Prologue: It seems that Nashi has now served its purpose to the Kremlin and is going the way of all things, before it becomes too confident and hence threatening to the insecure but nonetheless malignant little troll who struts upon the Kremlin’s parapets. We predicted some time ago, in a translation of Nashi’s bizarre call for middle managers that Nashi would not make good on its promise to help all its young “volunteer management trainees” get jobs in “major Russian corporations.” In this regard, the following piece establishes that Nashi has now shown itself to be nothing more than a classic Russian pyramid scheme, just like the infamous MMM. (Remember them?). The authors of the following piece devastatingly refute any positive interpretation of why Nashi was disbanded – for example as some kind of a move away from the Putinjugend model, maybe because of Medvedev being named as his successor. This is nothing but: (a) a tactical move, to save the Kremlin a pile of money that Putin and Co. can then sock away in their Swiss bank accounts; (b) a strategic move, for making the group less obviously tied to the Kremlin, so it can become even more violent and cruel; and (c) a cynical loss of interest by the crass manipulators who used to run the organization, who never had any long-term vision for Russia at all, only for themselves.
Humped and Dumped
January 29, 2008
The youth movement NASHI ["us slavic Russians"] is ending its existence as a centralized, federation-wide project. The leader of the organization, Nikita Borovik, announced to the newspaper “Kommersant” that the regional leaders of Nashi decided at a recent conference to preserve only five of their previous 50 regional offices – in Vladimir, Ivanov, Tulskiy, Voronezh, and Yaroslav. Activists from other regions will still be allowed to participate in special Nashi projects (“Our Army”, “Volunteer Youth Brigade”, Orthodox Corps”, Lessons in Friendship”, etc.). Sources in the Kremlin told the newspaper that there were no longer any plans use Nashi activists actively for political purposes, and Nashi-generated crowds would not be needed in the coming elections. Still, there would be no “formal closing” of Nashi, according to the Presidential Administration: the authorities would not leave the young people “unsupervised”. A portion of the group’s financing would also remain – like the 10 million rubles allotted for the group’s traditional summer camp at Lake Seliger. So what has long been predicted has finally come to pass: the big, bad old men used the starry-eyed little Nashisti for their own PR purposes, and now… “Thanks for the memories, goodbye.” Experts are certain that Borovikov’s announcement is only the “first cut”, and eventually the remaining five offices will also be closed, and financing for the group will be completely cut off.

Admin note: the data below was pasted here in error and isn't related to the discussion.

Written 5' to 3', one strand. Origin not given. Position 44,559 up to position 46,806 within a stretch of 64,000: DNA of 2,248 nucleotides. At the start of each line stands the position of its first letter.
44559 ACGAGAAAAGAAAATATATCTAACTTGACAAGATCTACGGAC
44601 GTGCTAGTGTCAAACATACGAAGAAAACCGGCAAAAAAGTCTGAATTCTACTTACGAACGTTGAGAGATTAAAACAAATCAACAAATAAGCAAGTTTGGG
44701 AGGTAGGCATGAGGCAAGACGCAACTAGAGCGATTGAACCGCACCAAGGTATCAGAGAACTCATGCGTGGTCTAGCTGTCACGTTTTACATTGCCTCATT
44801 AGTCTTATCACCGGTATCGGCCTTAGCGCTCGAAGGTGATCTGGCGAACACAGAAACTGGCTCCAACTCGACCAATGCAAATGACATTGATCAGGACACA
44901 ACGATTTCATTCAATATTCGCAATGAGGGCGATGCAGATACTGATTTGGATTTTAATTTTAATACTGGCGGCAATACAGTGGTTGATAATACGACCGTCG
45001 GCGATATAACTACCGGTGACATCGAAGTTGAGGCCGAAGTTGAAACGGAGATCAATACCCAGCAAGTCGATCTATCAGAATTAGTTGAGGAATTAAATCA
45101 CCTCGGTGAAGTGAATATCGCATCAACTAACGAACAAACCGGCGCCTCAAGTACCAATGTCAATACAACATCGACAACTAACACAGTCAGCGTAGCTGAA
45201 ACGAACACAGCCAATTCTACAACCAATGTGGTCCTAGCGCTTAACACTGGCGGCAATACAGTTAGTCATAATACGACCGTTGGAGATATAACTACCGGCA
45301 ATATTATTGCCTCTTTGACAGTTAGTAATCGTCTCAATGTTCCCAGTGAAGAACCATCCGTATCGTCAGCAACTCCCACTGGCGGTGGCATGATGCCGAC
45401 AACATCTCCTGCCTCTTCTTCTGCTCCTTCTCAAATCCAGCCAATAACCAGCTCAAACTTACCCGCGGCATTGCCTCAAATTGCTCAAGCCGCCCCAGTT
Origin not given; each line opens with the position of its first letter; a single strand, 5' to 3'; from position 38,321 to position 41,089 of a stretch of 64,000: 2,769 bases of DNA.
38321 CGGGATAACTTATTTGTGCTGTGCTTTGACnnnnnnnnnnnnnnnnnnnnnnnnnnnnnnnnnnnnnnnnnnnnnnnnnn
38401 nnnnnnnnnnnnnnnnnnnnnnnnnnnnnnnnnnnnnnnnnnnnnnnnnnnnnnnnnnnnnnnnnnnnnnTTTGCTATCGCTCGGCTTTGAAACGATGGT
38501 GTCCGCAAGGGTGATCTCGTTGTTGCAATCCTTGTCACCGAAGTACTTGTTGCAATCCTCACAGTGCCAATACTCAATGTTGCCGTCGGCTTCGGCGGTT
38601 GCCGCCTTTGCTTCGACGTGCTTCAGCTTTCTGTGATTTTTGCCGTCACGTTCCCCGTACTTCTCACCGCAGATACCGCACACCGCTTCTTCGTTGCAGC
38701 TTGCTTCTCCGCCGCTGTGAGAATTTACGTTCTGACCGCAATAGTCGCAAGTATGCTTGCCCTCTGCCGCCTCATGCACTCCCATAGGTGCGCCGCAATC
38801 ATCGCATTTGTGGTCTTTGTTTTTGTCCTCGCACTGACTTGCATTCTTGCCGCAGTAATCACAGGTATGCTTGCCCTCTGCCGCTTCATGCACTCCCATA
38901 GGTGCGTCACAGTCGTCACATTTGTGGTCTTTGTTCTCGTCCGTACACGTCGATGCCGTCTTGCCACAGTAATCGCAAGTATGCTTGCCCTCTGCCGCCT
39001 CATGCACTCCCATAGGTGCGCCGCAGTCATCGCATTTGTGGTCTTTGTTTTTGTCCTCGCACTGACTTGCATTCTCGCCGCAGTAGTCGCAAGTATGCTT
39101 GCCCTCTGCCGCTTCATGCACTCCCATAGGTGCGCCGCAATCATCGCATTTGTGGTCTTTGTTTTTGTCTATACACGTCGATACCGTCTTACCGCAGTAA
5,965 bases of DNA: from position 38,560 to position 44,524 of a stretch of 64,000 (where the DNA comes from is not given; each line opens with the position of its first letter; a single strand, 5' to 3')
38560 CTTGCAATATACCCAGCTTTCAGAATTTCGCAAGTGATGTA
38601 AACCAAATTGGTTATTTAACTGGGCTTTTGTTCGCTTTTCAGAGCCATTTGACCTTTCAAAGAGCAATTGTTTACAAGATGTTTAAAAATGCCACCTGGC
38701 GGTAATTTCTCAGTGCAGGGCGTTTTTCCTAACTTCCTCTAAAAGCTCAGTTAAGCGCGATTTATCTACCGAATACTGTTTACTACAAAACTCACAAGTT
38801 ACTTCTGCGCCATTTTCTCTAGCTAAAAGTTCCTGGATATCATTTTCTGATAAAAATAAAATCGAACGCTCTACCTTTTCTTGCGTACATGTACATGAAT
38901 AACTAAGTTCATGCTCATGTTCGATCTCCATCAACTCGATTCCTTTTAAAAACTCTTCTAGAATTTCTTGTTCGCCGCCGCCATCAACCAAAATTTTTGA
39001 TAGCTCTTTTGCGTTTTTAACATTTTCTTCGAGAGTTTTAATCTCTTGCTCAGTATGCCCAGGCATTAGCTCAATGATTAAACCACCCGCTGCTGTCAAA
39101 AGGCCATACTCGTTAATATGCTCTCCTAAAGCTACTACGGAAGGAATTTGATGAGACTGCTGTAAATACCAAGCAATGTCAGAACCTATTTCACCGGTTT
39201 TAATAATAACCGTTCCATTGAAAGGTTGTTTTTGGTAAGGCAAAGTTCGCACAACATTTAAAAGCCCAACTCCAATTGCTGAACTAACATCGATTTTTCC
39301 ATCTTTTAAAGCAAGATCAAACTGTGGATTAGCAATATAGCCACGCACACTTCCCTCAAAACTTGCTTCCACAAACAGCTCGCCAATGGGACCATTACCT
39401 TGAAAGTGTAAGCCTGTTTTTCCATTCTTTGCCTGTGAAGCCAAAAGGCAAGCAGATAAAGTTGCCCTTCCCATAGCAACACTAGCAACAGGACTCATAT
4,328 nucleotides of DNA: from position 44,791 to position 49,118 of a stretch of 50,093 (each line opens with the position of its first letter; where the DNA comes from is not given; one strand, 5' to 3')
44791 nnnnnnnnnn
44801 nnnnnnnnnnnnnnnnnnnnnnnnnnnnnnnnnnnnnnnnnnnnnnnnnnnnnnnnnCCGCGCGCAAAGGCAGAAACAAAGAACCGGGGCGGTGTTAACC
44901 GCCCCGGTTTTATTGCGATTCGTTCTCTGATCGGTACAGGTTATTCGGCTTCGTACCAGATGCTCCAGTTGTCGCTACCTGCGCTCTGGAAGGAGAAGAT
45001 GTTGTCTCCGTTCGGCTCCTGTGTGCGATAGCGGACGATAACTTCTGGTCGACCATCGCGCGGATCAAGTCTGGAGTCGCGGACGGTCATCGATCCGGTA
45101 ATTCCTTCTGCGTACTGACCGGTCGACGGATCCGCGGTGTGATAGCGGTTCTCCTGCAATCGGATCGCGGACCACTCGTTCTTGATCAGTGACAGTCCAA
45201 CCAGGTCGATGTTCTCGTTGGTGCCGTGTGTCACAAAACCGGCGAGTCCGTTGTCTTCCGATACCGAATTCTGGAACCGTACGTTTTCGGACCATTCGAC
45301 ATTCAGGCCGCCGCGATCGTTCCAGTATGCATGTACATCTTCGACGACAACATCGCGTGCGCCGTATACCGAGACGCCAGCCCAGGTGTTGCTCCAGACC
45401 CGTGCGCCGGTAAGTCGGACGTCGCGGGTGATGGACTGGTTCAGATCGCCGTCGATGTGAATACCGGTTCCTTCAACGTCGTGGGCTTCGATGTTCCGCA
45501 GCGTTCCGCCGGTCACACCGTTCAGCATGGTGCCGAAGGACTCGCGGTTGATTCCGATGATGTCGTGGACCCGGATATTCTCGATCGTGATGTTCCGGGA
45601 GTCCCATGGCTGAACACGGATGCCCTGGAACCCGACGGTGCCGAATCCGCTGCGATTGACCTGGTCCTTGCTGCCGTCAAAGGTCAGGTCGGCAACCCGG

Sergey Udaltsov, Communist Youth Avant-garde (AKM):
For me personally, the news came as no surprise. I have long expected it. From the moment the Nashi movement was created, as with many others like it, it was obvious to me and a lot of other people that the movement was contrived, temporary and in essence something of a commercial project, especially for the movement’s leaders, who I suspect have already received their due dividends. Most significantly, from the very beginning this group had no discernible ideology; just support for the president and his policies – essentially apologia for the authorities and forceful suppression of all their opponents; no ideology or anything resembling it here, just storm troopers.
Hence, everything that is happening here is to be expected, with plenty of precedent: recall the movement “Walking Together” (Iduschiye Vmeste), which also lasted a few years and then passed away, and which almost no one remembers today. Following its demise, “Walking Together” was essentially reincarnated as “Nashi”, but I think this time we are seeing something other than re-branding: there will be no successor organization. What happened was that Nashi had accumulated such an aggressive image that the authorities themselves came to see that the continued existence of such a movement carried with it more minuses that plusses, especially considering how negatively it was viewed from abroad. I think this is the reason they are now closing it down. Although, of course, the sacred pedestal never remains vacant for long: new people will appear, young and ambitious, wishing to build their careers and businesses upon it. There will be successors of some sort, but I think they will be of a different sort than we see today.